A20 | 0.951 | 1.000 | 0.902 | 1.000 | 0.977 | 0.953 |
A21 | 0.829 | 0.814 | 0.805 | 0.857 | 0.884 | 0.907 |
A22 | 0.780 | 0.837 | 0.756 | 0.857 | 0.744 | 0.837 |
A23 | 0.659 | 0.674 | 0.829 | 0.786 | 0.814 | 0.837 |
A24 | 0.780 | 0.767 | 0.732 | 0.810 | 0.767 | 0.814 |
A25 | 0.829 | 0.837 | 0.829 | 0.786 | 0.698 | 0.767 |
A26 | 0.878 | 0.884 | 0.902 | 0.929 | 0.953 | 0.977 |
A27 | 0.976 | 0.977 | 0.829 | 1.000 | 0.953 | 0.977 |
AI | 1.000 | 1.000 | 1.000 | 1.000 | 1.000 | 1.000 |
The third step of the MARCOS method involves the normalization of the extended initial decision matrix. Since all six criteria are of the benefit type, the elements of the normalized extended decision matrix are obtained by applying Eq. (18), and the obtained values are shown in Table 11.
Alternatives | C1 | C2 | C3 | C4 | C5 | C6 |
AAI | 0.094 | 0.089 | 0.162 | 0.102 | 0.121 | 0.138 |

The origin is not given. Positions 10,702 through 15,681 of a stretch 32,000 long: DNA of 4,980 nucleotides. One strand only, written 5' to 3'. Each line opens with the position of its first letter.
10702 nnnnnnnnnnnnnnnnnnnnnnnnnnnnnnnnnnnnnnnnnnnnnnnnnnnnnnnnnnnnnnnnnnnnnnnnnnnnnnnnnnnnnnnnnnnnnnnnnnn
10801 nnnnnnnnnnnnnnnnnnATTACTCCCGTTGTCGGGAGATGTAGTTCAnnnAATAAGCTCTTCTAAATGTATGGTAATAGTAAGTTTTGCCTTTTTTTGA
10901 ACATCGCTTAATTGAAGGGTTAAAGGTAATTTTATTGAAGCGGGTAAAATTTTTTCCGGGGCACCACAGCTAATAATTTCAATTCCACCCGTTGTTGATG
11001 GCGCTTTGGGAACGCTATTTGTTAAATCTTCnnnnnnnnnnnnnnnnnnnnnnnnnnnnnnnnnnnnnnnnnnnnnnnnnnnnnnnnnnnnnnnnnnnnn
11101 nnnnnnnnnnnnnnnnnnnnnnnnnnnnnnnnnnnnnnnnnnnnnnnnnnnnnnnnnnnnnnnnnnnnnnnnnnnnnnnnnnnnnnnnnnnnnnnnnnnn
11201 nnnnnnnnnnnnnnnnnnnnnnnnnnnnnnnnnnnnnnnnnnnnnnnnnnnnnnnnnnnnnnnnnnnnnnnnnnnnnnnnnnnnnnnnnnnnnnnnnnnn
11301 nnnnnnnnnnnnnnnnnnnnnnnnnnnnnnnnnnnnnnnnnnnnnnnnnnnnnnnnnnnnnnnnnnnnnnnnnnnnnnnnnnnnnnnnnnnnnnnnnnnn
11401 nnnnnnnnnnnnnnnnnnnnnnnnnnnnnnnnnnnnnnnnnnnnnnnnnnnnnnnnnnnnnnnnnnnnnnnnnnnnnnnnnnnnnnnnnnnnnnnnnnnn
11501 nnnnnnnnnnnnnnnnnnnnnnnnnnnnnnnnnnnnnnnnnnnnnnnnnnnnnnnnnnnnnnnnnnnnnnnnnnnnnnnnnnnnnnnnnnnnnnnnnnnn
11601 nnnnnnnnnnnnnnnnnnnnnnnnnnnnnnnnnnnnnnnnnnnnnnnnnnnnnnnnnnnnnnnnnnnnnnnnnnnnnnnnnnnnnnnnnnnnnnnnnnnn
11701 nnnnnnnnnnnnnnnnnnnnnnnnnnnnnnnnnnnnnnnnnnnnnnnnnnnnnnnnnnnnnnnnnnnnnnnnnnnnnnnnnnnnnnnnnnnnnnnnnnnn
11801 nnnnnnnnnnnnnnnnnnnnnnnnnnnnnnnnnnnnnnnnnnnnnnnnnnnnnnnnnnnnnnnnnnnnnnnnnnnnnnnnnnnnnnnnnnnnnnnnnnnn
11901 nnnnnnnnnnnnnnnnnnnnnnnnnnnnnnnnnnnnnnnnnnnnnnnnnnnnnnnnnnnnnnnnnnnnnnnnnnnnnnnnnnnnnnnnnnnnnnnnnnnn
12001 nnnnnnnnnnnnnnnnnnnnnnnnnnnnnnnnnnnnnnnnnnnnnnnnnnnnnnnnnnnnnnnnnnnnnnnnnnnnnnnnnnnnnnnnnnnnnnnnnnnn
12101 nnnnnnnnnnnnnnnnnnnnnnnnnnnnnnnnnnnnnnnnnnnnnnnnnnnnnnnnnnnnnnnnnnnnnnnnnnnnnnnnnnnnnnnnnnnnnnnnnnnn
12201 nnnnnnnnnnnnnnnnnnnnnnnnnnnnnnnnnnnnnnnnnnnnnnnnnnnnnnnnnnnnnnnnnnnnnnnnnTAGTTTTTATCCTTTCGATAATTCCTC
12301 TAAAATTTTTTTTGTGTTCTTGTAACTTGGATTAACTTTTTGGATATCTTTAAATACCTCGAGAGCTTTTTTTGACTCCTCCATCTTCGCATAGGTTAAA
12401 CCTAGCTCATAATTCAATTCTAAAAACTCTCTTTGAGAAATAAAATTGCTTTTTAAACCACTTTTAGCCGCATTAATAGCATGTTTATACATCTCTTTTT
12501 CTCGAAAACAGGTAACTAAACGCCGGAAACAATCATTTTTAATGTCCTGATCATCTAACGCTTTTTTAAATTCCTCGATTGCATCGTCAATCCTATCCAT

A1 | 0.128 | 0.124 | 0.205 | 0.131 | 0.170 | 0.185 |
A2 | 0.135 | 0.130 | 0.205 | 0.138 | 0.162 | 0.181 |
A3 | 0.108 | 0.099 | 0.162 | 0.108 | 0.133 | 0.151 |
A4 | 0.104 | 0.095 | 0.184 | 0.118 | 0.129 | 0.160 |
A5 | 0.142 | 0.130 | 0.194 | 0.134 | 0.174 | 0.177 |
A6 | 0.111 | 0.111 | 0.184 | 0.121 | 0.153 | 0.177 |
A7 | 0.139 | 0.133 | 0.221 | 0.138 | 0.170 | 0.185 |
A8 | 0.128 | 0.121 | 0.200 | 0.124 | 0.162 | 0.177 |
A9 | 0.111 | 0.118 | 0.205 | 0.124 | 0.157 | 0.168 |
A10 | 0.104 | 0.095 | 0.194 | 0.111 | 0.137 | 0.138 |
A11 | 0.118 | 0.111 | 0.194 | 0.118 | 0.149 | 0.160 |
A12 | 0.118 | 0.121 | 0.184 | 0.124 | 0.157 | 0.168 |
A13 | 0.101 | 0.089 | 0.167 | 0.105 | 0.137 | 0.151 |
A14 | 0.114 | 0.105 | 0.173 | 0.121 | 0.145 | 0.172 |
A15 | 0.111 | 0.111 | 0.184 | 0.118 | 0.125 | 0.155 |
A16 | 0.125 | 0.114 | 0.194 | 0.128 | 0.141 | 0.151 |
A17 | 0.094 | 0.099 | 0.184 | 0.102 | 0.137 | 0.155 |
A18 | 0.118 | 0.118 | 0.162 | 0.111 | 0.137 | 0.138 |
A19 | 0.135 | 0.133 | 0.200 | 0.138 | 0.170 | 0.172 |
A20 | 0.135 | 0.137 | 0.200 | 0.138 | 0.170 | 0.177 |
A21 | 0.118 | 0.111 | 0.178 | 0.118 | 0.153 | 0.168 |
A22 | 0.111 | 0.114 | 0.167 | 0.118 | 0.129 | 0.155 |
A23 | 0.094 | 0.092 | 0.184 | 0.108 | 0.141 | 0.155 |
A24 | 0.111 | 0.105 | 0.162 | 0.111 | 0.133 | 0.151 |
A25 | 0.118 | 0.114 | 0.184 | 0.108 | 0.121 | 0.142 |
A26 | 0.125 | 0.121 | 0.200 | 0.128 | 0.166 | 0.181 |
A27 | 0.139 | 0.133 | 0.184 | 0.138 | 0.166 | 0.181 |
AI | 0.142 | 0.137 | 0.221 | 0.138 | 0.174 | 0.185 |